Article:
!0' radius is the rule of thumb. If they had gone underground for 200' it all could have been avoided. I hate it when they spray the easement w/that toxic crap to kill the foilage. in 20yrs I'm sure it'll be proven cancerous. The smell gives it away.

    What is funniest is they have a 20' swath cleared up the way and trees still fall and rip the lines to shreds so bad it starts grass fires. I've seen it 3x since I moved here 3yrs ago.
     
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  10. Gooserider

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    Part of the problem is that in a lot of cases the trees were there first! Consider that we've really only had electric power at all for about the last 90 years or so, and most distribution systems are far less old than that - maybe 20's and 30's...

    The other side is the constant battle between the utility people, who would love to cut everything that could possibly fall on their lines, vs. the homeowners and local govt's that want to preserve the trees for a variety of reasons... This is an issue because the utilities know that even if they have standards and codes that say 10' clearance or whatever other number, the more they trim, the more and louder the screams they will get from the homeowners and gov't types (who are interested in keeping the screaming homeowner / voters happy...)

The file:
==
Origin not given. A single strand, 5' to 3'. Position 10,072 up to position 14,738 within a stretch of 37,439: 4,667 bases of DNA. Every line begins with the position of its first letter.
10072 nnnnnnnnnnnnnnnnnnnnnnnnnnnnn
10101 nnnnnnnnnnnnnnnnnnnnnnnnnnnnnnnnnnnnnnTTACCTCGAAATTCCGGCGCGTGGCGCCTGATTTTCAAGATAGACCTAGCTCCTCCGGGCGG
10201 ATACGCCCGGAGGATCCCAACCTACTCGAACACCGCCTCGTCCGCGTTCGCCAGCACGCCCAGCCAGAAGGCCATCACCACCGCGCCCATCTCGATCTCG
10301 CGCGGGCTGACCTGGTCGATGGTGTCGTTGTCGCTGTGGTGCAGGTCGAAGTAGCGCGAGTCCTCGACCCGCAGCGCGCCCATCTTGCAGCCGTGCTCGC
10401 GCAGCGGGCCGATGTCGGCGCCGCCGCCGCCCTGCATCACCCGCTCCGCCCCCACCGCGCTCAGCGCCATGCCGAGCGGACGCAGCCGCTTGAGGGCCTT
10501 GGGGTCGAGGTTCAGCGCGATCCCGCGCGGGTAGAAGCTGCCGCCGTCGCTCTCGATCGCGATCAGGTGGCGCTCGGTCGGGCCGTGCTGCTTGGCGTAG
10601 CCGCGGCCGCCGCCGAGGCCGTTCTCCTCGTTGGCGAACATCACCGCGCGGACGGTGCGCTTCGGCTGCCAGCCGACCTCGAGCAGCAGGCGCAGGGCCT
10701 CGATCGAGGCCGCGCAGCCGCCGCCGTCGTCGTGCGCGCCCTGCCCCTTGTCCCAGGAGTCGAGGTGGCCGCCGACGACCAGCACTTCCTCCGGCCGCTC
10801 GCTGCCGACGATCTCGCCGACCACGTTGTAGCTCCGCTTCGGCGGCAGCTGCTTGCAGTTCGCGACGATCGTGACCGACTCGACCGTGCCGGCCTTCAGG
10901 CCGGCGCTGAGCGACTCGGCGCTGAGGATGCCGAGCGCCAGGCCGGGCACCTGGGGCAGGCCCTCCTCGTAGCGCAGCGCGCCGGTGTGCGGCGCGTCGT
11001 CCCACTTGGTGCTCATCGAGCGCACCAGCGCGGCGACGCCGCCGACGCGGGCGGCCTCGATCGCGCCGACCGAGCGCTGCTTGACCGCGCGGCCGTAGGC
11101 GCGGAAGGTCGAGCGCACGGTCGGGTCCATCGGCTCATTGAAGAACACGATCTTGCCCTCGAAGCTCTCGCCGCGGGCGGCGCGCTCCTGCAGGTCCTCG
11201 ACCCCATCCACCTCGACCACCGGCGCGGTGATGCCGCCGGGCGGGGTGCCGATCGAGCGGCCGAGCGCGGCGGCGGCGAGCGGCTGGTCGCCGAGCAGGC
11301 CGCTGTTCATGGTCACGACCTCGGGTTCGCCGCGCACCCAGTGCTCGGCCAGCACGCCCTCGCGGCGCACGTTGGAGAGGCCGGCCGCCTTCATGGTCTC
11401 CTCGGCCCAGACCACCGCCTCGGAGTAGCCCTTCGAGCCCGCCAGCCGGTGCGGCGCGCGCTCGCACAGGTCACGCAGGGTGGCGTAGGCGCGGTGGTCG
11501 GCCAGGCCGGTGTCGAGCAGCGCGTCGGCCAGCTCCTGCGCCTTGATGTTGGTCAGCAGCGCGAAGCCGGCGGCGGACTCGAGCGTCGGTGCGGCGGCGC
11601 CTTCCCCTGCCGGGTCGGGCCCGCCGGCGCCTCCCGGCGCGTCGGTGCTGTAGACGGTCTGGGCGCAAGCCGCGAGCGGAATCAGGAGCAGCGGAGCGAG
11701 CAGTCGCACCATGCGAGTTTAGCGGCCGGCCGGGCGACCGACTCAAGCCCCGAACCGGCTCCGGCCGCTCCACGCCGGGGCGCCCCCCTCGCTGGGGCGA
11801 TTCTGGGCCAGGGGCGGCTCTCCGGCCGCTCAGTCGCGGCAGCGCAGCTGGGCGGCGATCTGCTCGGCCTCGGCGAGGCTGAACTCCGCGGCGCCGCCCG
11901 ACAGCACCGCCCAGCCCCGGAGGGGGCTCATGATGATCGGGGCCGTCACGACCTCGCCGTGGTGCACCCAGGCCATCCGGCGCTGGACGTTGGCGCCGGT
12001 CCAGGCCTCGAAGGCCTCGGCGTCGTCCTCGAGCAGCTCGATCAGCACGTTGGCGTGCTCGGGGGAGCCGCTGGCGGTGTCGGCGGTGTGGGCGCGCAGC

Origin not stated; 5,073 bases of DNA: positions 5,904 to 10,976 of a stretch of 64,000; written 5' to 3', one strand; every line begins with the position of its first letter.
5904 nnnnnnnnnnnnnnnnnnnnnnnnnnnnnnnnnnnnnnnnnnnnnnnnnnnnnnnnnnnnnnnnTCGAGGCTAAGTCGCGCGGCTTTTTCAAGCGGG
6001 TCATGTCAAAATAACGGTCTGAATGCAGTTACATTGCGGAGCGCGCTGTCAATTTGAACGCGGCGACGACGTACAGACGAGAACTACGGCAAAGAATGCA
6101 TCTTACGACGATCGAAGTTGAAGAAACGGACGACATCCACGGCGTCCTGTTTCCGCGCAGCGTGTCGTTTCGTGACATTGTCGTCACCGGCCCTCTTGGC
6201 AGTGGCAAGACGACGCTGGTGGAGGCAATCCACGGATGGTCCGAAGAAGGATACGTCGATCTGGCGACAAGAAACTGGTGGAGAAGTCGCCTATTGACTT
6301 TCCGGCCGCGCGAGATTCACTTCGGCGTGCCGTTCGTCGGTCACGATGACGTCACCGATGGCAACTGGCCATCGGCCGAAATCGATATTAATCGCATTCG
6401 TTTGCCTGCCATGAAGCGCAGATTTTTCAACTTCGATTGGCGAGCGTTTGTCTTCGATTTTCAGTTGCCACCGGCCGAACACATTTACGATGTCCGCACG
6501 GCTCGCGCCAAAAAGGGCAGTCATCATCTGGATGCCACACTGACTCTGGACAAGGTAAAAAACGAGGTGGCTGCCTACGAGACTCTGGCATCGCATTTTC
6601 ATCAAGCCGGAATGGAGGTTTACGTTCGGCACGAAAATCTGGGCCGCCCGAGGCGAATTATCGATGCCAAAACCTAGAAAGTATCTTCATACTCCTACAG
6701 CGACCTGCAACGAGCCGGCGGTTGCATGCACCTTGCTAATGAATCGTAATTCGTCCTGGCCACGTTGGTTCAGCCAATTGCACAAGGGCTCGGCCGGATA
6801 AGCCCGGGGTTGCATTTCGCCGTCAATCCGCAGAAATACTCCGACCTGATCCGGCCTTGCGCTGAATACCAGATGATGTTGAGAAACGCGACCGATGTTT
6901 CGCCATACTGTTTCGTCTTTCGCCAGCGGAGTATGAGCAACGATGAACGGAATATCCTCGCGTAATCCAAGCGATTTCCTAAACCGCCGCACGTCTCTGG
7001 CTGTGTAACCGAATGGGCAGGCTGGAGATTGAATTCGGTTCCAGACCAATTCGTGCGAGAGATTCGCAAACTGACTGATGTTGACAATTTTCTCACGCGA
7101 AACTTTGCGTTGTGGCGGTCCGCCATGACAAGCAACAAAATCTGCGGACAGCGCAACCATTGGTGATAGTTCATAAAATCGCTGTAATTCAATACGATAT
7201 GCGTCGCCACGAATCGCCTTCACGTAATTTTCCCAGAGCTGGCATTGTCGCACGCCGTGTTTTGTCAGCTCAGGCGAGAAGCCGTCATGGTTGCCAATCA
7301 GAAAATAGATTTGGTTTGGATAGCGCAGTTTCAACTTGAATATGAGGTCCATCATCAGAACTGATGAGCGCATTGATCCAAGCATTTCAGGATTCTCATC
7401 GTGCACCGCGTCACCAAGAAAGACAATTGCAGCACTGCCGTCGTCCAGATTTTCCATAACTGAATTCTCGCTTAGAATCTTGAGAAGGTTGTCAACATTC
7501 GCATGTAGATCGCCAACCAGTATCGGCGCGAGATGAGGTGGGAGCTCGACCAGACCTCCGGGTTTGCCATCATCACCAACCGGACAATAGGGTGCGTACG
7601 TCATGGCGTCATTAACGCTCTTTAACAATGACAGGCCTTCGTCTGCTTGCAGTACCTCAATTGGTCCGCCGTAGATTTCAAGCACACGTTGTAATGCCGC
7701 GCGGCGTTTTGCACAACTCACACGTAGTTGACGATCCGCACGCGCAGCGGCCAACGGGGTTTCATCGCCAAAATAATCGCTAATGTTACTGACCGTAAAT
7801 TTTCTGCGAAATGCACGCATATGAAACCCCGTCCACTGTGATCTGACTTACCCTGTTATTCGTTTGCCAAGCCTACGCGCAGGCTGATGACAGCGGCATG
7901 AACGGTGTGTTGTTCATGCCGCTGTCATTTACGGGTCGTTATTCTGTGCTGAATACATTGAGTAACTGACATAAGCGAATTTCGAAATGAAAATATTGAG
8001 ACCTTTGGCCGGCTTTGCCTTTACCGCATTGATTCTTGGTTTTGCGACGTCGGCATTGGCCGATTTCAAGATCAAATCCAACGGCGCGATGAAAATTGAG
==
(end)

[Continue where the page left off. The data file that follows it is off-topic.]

The end result is essentially what you see today, trees with holes in them, and trees with wires in them...

    Gooserider
     
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  11. Chris S

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    What Gooserider says is correct, I've seen it over & over.
     
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  12. Skier76

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    Did that just knock a few months of the seasoning time? Will that be ready to burn this year? :lol:
     
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  13. CarbonNeutral

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    ... uncoils extension cord to wood piles, cuts off end, jabs wires into pile. GOOD TO BURN.
     
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  14. hilly

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    That is exactly what I was thinking. If there had been any wood burners there I bet you would have seen the pick-up truck coming in to the picture with some guy yelling 'Dibs' right after it blew up.
     
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  15. Duetech

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    Hmmm....in the earlier part of the clip you could see some clouds of steam escaping before another section burst into flame. Yes I would say it is a fast seasoning method. I think I would rather wait on sun and wind and time. Great clip Savage.
     
  16. Skier76

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    We may be on to somethign here kids. Scrounge wood Monday, electrified Tuesday, sold as "seasoned" Wednesday. :cheese:
     
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  17. heppm01